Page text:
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100GrandRoyce & Dame Grease Have “The Fix” (EP Review)

This is the 10th EP from Harlem emcee 100GrandRoyce. Starting as a member The Stackboys, he eventually went solo in 2011 although it wasn’t until the release of his 5th EP Prodigal Sun produced by 183rd in the spring of 2020 during the COVID-19 pandemic where he caught my attention. The ReturnTriple Crown & Unfinished Business would all reach the bar that Prodigal Sun had set & The Fix here produced by Dame Grease really peaked my interest.

“Shine” gets the ball rolling by incorporating claps into a cloudy instrumental with an interpolation of the “Wu-Gambinos” hook & grinding until the A.M. whereas “Above the Clouds” talks about having nightmares of ending up like everyone else out here working in a flute along with kicks & snares. “Cheri Amor” goes into soulful turf paying tribute to his sweet love just before “On Me” returns to the boom bap refusing to chase a chicken since they call him sometimes.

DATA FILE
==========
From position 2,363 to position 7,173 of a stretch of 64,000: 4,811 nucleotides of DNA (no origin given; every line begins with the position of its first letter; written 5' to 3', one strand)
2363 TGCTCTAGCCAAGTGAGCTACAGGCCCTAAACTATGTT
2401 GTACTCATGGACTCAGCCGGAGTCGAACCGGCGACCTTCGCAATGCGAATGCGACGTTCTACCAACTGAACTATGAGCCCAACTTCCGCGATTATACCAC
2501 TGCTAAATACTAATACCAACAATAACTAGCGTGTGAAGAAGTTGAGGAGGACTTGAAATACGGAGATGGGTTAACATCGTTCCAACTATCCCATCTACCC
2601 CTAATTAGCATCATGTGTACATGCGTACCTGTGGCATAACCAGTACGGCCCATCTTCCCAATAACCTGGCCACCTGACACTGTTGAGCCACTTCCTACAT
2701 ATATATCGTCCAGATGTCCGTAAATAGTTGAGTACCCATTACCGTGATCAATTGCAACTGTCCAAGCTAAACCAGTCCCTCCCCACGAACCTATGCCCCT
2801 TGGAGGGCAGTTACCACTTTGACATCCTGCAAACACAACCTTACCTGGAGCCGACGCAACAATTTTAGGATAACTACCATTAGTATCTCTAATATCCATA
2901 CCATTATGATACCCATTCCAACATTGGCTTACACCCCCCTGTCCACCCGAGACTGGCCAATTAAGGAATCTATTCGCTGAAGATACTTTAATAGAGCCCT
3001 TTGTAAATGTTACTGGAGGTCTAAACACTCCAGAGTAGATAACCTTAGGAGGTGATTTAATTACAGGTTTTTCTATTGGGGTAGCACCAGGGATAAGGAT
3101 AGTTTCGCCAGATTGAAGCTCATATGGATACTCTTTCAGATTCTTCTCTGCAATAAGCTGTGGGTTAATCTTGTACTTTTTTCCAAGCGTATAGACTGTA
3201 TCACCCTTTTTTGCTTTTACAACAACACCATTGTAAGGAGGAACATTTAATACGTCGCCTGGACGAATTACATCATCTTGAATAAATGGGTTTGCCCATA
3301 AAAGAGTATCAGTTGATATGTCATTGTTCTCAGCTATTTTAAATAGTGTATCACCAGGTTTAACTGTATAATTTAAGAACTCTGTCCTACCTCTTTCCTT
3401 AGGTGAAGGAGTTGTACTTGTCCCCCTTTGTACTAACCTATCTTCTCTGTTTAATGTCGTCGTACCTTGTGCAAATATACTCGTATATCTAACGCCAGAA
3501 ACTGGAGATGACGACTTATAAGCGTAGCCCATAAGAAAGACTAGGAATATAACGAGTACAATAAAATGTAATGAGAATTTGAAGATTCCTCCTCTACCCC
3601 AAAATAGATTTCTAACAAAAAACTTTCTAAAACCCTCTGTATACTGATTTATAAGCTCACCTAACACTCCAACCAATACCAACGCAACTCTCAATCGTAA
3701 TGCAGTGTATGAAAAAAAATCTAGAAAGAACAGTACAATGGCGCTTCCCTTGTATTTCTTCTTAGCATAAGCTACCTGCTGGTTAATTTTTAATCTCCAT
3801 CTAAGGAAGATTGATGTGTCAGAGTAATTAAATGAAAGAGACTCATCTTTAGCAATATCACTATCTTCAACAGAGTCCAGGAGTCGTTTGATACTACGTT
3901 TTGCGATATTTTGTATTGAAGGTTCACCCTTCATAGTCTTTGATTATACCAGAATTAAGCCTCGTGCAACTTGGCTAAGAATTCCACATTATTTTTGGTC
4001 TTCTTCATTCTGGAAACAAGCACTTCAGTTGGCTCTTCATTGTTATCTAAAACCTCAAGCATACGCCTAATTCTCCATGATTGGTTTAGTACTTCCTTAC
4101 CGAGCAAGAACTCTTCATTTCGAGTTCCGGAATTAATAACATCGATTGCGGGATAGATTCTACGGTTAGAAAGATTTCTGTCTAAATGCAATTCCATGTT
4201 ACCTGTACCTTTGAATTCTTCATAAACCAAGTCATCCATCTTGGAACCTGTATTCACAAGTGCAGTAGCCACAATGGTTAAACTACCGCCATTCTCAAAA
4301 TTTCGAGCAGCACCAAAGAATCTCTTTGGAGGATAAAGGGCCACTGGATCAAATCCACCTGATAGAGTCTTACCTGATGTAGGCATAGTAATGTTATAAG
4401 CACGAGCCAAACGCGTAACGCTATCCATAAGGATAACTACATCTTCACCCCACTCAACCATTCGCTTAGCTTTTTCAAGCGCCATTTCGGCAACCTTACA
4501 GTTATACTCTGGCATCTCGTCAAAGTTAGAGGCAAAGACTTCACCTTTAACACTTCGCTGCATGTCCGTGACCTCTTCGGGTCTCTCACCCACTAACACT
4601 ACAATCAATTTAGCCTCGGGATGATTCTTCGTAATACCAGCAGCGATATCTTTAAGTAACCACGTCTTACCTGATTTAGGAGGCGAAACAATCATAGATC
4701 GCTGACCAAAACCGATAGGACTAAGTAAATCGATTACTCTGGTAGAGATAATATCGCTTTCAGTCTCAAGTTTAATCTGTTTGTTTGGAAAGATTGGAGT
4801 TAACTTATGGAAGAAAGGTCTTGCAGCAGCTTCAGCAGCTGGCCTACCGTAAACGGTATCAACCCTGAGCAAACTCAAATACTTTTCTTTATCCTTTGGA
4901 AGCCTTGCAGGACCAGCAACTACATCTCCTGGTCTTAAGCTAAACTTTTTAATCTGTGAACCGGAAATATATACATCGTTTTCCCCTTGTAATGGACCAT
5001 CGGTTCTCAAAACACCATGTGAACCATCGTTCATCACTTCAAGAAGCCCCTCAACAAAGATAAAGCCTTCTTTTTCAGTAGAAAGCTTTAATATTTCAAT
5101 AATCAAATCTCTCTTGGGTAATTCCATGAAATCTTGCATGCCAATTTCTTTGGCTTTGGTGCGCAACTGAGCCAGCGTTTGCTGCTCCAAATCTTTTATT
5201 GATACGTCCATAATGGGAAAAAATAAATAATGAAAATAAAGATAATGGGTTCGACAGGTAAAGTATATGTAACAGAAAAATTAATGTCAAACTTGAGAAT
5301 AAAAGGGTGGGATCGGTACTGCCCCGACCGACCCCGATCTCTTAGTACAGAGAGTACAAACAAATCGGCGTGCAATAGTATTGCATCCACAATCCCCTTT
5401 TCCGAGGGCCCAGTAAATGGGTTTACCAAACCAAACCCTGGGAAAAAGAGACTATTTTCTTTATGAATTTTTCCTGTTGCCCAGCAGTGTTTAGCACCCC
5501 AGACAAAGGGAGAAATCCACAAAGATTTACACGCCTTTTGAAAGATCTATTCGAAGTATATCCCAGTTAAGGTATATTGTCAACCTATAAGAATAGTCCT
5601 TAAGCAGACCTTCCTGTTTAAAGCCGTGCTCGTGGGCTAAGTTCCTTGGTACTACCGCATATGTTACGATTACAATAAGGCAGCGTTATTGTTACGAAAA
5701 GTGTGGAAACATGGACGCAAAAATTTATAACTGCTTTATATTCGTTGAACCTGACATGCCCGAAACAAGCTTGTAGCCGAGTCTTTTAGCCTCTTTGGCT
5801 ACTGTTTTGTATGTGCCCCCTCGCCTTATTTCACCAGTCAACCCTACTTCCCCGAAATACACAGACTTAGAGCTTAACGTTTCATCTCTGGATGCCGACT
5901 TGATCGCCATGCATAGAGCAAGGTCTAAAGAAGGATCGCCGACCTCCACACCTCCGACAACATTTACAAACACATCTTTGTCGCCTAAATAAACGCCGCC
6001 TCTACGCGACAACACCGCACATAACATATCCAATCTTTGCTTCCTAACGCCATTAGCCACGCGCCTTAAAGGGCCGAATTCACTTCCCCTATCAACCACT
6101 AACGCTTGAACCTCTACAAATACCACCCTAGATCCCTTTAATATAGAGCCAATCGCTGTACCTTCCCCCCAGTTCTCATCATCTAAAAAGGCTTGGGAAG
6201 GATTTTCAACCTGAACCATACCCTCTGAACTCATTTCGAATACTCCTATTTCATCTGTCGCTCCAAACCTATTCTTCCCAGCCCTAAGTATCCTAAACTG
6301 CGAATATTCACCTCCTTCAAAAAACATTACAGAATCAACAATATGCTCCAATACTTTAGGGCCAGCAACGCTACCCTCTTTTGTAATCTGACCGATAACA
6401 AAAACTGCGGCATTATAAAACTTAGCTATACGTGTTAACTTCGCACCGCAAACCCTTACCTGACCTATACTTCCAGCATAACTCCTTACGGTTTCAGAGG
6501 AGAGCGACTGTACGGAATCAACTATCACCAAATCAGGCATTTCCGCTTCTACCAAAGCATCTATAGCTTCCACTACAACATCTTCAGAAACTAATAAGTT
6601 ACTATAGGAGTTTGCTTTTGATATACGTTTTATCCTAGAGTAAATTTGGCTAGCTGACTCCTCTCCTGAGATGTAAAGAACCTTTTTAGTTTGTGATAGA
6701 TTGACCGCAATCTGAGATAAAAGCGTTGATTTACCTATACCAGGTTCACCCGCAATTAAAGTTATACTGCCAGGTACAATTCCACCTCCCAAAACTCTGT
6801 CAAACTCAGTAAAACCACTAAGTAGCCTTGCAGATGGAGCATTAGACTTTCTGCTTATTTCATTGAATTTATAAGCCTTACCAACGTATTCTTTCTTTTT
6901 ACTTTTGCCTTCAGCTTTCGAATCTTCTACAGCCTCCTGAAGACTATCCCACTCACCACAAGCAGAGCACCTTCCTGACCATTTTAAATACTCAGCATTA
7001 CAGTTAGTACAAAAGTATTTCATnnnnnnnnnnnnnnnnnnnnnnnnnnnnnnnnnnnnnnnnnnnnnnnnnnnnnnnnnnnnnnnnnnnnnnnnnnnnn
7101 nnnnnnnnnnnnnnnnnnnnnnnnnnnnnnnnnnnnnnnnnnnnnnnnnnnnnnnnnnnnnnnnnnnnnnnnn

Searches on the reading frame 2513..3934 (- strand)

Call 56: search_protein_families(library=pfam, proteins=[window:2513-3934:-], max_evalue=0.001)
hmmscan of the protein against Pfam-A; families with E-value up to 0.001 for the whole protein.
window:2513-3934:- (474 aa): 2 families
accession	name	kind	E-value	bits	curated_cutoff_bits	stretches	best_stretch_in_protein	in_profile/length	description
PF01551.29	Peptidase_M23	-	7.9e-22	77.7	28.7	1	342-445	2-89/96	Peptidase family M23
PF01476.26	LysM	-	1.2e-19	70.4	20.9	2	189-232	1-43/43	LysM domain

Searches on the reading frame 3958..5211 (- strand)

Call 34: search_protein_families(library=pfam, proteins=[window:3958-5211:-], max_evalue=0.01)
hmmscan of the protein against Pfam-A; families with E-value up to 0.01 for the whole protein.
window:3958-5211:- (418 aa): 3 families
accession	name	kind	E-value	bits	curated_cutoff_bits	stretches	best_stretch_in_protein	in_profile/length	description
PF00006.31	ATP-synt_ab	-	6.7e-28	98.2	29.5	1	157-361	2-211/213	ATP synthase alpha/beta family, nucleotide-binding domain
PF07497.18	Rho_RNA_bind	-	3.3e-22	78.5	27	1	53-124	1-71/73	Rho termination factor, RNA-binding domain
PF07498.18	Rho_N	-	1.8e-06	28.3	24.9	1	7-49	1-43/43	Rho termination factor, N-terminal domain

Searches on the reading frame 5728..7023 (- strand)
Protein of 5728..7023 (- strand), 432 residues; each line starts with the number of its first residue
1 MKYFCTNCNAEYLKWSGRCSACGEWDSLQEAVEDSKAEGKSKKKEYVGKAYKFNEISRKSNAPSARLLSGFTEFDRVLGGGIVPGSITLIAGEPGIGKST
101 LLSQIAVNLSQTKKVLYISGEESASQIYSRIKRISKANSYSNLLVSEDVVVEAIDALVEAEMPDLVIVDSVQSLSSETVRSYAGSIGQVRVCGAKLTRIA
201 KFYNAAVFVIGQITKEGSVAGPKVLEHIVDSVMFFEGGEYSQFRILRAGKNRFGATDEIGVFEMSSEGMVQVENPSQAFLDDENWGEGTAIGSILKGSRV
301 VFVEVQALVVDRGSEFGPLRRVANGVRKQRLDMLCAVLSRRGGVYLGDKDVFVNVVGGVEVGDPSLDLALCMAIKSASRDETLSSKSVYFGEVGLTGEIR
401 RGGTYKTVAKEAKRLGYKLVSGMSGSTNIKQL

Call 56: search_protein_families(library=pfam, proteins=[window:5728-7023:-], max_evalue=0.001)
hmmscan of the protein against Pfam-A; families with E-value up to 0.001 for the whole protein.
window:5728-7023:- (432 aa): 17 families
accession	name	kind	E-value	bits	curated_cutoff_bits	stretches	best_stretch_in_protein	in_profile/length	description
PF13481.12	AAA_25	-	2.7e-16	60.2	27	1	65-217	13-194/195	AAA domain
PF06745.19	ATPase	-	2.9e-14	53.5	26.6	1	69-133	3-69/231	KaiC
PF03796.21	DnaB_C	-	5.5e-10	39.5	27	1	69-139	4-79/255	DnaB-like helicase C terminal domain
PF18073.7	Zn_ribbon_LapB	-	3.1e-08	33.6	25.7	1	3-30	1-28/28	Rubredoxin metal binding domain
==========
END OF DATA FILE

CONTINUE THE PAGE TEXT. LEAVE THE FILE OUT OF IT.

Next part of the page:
Starting the 2nd leg of the EP, “The Last Gone Be First” brings these exuberant piano chords into the fold talking about being cool as long as the bag right leading into “Block to the Bank” featuring BerryA bringing a jazzier flare to the beat going for dollars. “One of a Kind” bringing back the kicks & snares talking about being unique, but then “My Just Due” finishes The Fix on some straight up grimy shit boasting that he got the key to the city from the players.